The pound wiped out almost all of the gains it made versus the dollar after the Conservative Party won a surprise majority in the U.K.’s general election.
Sterling fell for a sixth consecutive day against its U.S. counterpart, the worst run in almost eight months, after data suggested Britain’s economic recovery may be faltering. It weakened for a third day versus the euro after a gauge of U.K. consumer confidence missed the lowest forecast in a Bloomberg economist survey. That followed Thursday’s gross domestic product report, which also fell short of analyst estimates.
“We had a fairly decent rally since the election and at some point it was going to run out of steam,” said Steve Barrow, head of Group-of-10 strategy at Standard Bank Group Ltd. “I continue to see sterling-dollar going down.”
The pound dropped 0.2 percent to $1.5279 at 4:44 p.m. London time, leaving it 1.4 percent lower on the week. It reached $1.5237, the lowest since May 7, when U.K. voters went to the polls to select a new government. Sterling weakened 0.6 percent to 71.91 pence per euro.
Britain’s currency’s posted a second week of losses against the dollar, which has strengthened versus all but one of its 16 major peers since May 22. That day, a report showed a key U.S. inflation measure rose faster than economists predicted and Federal Reserve Chair Janet Yellen said she expected to raise rates this year.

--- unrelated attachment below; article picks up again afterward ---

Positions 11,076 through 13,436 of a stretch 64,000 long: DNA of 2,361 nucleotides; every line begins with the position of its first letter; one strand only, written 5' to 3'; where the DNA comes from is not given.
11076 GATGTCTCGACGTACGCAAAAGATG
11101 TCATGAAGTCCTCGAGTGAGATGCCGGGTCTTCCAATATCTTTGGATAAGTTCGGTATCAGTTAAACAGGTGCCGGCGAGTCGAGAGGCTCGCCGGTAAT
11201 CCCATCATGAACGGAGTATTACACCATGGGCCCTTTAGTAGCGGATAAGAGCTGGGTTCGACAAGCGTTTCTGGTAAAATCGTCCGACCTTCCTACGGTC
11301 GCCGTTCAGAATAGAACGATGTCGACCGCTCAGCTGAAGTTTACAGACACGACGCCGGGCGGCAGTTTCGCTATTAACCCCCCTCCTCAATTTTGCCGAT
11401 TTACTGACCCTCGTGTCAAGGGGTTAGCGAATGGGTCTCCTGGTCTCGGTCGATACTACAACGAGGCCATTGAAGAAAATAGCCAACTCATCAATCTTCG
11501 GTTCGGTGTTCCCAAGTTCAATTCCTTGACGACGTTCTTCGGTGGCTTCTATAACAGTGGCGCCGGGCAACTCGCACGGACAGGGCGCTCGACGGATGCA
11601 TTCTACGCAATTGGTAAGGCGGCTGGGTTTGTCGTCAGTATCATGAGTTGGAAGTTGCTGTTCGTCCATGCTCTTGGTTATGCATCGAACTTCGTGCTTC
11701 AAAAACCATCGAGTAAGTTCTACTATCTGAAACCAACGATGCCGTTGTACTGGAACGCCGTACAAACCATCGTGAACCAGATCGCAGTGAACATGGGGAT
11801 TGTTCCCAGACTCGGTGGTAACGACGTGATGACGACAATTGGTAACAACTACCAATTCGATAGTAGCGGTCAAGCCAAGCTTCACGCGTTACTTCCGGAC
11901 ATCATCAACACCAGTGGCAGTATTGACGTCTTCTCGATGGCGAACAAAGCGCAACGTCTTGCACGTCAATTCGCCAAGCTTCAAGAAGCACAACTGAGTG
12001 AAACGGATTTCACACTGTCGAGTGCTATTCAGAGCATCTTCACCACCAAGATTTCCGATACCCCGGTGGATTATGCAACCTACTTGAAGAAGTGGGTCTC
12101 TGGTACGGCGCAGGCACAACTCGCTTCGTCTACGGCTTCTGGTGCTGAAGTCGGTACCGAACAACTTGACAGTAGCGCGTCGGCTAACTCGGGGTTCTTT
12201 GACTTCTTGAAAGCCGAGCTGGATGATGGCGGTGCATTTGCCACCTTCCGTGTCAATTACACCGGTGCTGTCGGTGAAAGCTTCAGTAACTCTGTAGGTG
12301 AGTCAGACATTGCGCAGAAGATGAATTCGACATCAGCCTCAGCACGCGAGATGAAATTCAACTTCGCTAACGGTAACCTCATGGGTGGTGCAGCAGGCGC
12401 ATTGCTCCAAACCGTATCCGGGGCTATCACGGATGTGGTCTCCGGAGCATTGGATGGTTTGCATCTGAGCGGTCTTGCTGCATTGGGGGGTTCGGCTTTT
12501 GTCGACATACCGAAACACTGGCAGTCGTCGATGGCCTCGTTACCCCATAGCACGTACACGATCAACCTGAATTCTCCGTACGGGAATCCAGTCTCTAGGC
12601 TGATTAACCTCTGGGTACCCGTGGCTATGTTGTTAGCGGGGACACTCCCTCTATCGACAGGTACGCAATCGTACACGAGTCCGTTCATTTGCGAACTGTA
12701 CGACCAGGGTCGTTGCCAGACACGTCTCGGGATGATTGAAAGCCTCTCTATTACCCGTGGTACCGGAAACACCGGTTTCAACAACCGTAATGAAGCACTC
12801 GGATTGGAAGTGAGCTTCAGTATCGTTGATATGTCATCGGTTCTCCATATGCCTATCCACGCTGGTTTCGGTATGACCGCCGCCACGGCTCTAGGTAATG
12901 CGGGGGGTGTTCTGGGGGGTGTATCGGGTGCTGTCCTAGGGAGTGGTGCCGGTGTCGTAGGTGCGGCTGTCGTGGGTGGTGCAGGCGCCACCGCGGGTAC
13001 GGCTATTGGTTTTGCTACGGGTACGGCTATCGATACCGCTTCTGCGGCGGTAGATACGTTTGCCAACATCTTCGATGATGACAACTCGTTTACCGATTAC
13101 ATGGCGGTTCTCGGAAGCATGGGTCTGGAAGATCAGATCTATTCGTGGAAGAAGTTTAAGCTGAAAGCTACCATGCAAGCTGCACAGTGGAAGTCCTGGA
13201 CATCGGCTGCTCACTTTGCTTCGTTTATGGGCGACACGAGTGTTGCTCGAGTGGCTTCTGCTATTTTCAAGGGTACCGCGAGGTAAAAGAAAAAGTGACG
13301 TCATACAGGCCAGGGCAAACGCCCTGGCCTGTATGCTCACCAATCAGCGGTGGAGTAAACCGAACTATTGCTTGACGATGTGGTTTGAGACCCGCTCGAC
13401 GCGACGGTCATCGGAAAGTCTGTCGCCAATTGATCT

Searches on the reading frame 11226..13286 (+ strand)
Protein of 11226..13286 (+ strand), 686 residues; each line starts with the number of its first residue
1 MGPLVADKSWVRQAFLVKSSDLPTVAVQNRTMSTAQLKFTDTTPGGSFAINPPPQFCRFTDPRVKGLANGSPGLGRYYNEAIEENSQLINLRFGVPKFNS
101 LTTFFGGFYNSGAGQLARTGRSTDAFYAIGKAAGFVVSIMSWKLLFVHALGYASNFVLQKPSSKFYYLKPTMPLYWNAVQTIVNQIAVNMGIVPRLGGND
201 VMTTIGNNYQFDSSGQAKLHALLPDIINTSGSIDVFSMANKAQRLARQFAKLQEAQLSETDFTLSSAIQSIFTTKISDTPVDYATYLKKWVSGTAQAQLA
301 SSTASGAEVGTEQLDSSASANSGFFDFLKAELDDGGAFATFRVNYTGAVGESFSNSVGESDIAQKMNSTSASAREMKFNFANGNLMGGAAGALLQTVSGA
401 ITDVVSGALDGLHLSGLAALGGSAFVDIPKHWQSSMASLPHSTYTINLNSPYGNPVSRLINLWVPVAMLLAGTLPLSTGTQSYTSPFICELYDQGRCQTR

By contrast, GfK NOP Ltd. said Friday its consumer- sentiment index fell to 1 this month from 4 in April. A Bloomberg survey predicted the reading would be unchanged and the lowest forecast was 3. Reports next week may show slowdowns in both services growth and house-price increases, according to separate surveys of economists.
The “dollar will continue to have the upper hand,” said Niels Christensen, chief currency strategist at Nordea Bank AB in Copenhagen. “Everybody expects the Fed to be the first mover on rates. If we get some decent numbers from the U.S. next week it will become more likely the hike is going to be in September than toward the end of the year.”
The yield on benchmark 10-year government bonds fell one basis point, or 0.01 percentage point, to 1.81 percent, falling from 1.93 percent on May 22. The 5 percent gilt due in March 2025 rose 0.12, or 1.20 pounds per 1,000-pound face amount, to 128.43.